Google said this week it is expanding the types of data people can ask to have removed from search results, to include personal contact information like your phone number, email address or physical address. The move comes just months after Google rolled out a new policy enabling people under the age of 18 (or a parent/guardian) to request removal of their images from Google search results.
I was preparing to knock off work on a recent Friday evening when a curious and annoying email came in via the contact form on this site:
“Hello I go by the username Nuclear27 on your site Briansclub[.]com,” wrote “Mitch,” confusing me with the proprietor of perhaps the underground’s largest bazaar for stolen credit and identity data. “I made a deposit to my wallet on the site but nothing has shown up yet and I would like to know why.”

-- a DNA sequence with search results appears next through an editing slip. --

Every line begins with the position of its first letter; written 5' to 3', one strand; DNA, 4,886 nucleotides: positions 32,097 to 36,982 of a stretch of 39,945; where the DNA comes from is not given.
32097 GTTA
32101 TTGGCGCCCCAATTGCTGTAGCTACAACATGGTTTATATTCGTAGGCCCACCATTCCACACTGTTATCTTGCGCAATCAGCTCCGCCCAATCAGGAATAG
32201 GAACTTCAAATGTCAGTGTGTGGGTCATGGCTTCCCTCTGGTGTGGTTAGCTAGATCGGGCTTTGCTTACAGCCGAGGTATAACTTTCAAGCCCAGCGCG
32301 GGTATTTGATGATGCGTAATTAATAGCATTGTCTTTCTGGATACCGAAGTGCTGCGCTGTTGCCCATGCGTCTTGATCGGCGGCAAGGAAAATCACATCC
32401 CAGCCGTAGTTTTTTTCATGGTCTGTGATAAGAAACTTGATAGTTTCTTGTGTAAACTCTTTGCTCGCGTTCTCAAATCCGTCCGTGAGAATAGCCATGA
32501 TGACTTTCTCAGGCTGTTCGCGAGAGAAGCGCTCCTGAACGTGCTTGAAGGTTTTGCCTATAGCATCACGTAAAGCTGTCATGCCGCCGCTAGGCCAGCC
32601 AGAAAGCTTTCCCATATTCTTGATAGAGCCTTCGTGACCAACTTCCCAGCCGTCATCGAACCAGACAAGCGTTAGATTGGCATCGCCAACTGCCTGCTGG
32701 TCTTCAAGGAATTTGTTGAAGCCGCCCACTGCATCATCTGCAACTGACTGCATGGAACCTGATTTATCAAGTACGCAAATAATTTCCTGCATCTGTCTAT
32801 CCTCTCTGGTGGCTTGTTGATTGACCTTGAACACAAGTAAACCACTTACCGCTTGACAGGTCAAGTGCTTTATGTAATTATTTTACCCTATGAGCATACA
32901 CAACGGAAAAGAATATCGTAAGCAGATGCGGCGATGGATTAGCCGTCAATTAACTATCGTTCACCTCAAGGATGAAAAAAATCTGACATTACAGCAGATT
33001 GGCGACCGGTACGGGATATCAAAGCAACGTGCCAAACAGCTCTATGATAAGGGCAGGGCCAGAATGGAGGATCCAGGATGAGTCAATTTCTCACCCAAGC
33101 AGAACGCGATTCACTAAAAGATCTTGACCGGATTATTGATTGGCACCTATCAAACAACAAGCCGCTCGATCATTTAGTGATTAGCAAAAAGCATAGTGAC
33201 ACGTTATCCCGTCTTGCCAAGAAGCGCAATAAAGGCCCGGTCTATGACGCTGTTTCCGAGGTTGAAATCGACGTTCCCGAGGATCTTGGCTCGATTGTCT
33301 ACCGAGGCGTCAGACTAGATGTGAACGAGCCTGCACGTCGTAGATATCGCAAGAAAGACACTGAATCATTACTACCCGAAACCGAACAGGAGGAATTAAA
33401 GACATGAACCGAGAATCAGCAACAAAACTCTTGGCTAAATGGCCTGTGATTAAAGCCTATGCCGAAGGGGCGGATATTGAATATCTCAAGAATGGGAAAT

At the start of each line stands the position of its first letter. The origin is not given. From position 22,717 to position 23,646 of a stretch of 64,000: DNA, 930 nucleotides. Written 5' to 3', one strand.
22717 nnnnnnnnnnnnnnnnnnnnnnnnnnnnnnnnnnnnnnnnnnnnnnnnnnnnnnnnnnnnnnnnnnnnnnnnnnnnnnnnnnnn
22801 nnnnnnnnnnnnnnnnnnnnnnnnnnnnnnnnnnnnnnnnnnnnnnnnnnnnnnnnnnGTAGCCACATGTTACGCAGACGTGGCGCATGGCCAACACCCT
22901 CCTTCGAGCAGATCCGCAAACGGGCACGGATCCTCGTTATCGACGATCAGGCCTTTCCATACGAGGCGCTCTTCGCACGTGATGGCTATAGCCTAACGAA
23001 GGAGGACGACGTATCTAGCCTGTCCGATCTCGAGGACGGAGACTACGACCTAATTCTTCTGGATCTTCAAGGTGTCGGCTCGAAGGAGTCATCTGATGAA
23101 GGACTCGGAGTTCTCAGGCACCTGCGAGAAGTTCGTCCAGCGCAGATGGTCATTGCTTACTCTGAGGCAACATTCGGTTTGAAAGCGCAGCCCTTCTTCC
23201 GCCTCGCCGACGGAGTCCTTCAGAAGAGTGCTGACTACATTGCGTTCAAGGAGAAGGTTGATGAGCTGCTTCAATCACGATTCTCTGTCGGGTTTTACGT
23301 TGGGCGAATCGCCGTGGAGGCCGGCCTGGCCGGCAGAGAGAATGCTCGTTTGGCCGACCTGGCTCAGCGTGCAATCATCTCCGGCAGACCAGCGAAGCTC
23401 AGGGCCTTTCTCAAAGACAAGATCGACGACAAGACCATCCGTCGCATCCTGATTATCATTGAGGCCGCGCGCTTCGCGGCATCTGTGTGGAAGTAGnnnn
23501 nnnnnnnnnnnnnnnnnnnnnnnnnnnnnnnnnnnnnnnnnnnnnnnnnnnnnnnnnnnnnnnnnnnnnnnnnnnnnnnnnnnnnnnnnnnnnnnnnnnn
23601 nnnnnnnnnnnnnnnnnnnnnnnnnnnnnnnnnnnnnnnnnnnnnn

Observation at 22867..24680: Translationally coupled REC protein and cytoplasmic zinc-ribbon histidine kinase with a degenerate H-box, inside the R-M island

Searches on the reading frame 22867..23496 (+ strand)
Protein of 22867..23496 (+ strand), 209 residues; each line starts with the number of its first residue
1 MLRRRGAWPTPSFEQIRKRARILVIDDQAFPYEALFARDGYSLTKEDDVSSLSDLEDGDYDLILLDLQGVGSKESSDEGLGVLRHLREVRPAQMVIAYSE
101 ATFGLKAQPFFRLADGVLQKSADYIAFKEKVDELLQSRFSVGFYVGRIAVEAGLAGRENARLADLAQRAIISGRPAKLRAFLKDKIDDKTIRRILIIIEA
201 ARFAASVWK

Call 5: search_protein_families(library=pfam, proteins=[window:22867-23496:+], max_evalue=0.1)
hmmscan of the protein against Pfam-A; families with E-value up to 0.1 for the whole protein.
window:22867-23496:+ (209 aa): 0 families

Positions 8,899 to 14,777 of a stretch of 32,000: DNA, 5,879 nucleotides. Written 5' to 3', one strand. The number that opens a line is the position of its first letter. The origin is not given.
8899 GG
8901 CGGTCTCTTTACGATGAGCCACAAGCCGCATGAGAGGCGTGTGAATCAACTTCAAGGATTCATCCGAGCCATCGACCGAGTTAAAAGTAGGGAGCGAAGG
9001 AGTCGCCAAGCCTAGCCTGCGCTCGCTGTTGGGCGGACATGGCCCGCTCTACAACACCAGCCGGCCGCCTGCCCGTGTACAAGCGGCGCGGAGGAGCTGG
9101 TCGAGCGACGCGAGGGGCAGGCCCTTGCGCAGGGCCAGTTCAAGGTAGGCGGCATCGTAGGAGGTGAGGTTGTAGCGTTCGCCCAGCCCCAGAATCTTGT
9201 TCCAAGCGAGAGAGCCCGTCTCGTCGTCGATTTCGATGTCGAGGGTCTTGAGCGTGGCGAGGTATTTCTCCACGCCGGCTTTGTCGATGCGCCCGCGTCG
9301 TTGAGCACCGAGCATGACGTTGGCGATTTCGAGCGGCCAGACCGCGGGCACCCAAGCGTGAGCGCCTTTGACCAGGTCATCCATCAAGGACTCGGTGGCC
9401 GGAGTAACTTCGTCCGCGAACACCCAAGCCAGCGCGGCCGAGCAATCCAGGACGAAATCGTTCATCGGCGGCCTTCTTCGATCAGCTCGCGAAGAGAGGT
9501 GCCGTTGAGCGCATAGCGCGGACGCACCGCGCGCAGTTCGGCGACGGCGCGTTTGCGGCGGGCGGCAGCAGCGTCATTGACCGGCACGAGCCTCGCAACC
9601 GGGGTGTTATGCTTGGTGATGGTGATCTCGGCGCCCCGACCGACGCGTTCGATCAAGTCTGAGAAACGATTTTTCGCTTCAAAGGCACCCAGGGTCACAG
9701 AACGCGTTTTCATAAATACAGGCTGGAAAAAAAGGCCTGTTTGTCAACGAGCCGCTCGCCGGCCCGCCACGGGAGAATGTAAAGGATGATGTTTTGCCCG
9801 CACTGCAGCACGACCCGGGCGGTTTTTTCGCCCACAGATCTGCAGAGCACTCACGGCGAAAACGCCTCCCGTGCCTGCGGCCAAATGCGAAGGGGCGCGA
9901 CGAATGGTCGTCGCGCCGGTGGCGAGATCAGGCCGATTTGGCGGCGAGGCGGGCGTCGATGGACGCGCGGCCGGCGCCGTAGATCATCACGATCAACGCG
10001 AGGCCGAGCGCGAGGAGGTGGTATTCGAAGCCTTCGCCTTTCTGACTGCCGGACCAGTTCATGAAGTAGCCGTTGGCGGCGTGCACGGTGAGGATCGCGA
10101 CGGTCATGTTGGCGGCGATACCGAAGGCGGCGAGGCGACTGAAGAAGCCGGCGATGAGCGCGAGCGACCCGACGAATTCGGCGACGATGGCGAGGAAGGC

Several things stood out in Mitch’s message. For starters, that is not the actual domain for BriansClub. And it’s not hard to see why Mitch got snookered: The real BriansClub site is currently not at the top of search results when one queries that shop name at Google.
Cybercrime forums have been abuzz this week over news that BriansClub — one of the underground’s largest shops for stolen credit and debit cards — had been hacked, and its inventory of 26 million cards leaked to security contacts in the banking industry. Now it appears this brazen heist may have been the result of one of BriansClub’s longtime competitors trying to knock out a rival.
“BriansClub,” a popular underground store for buying stolen credit card data that uses Yours Truly’s likeness in its advertising, has itself been hacked. The data stolen from BriansClub encompasses more than 26 million credit and debit card records taken from hacked online and brick-and-mortar retailers over the past four years, including almost eight million records uploaded to the shop in 2019 alone.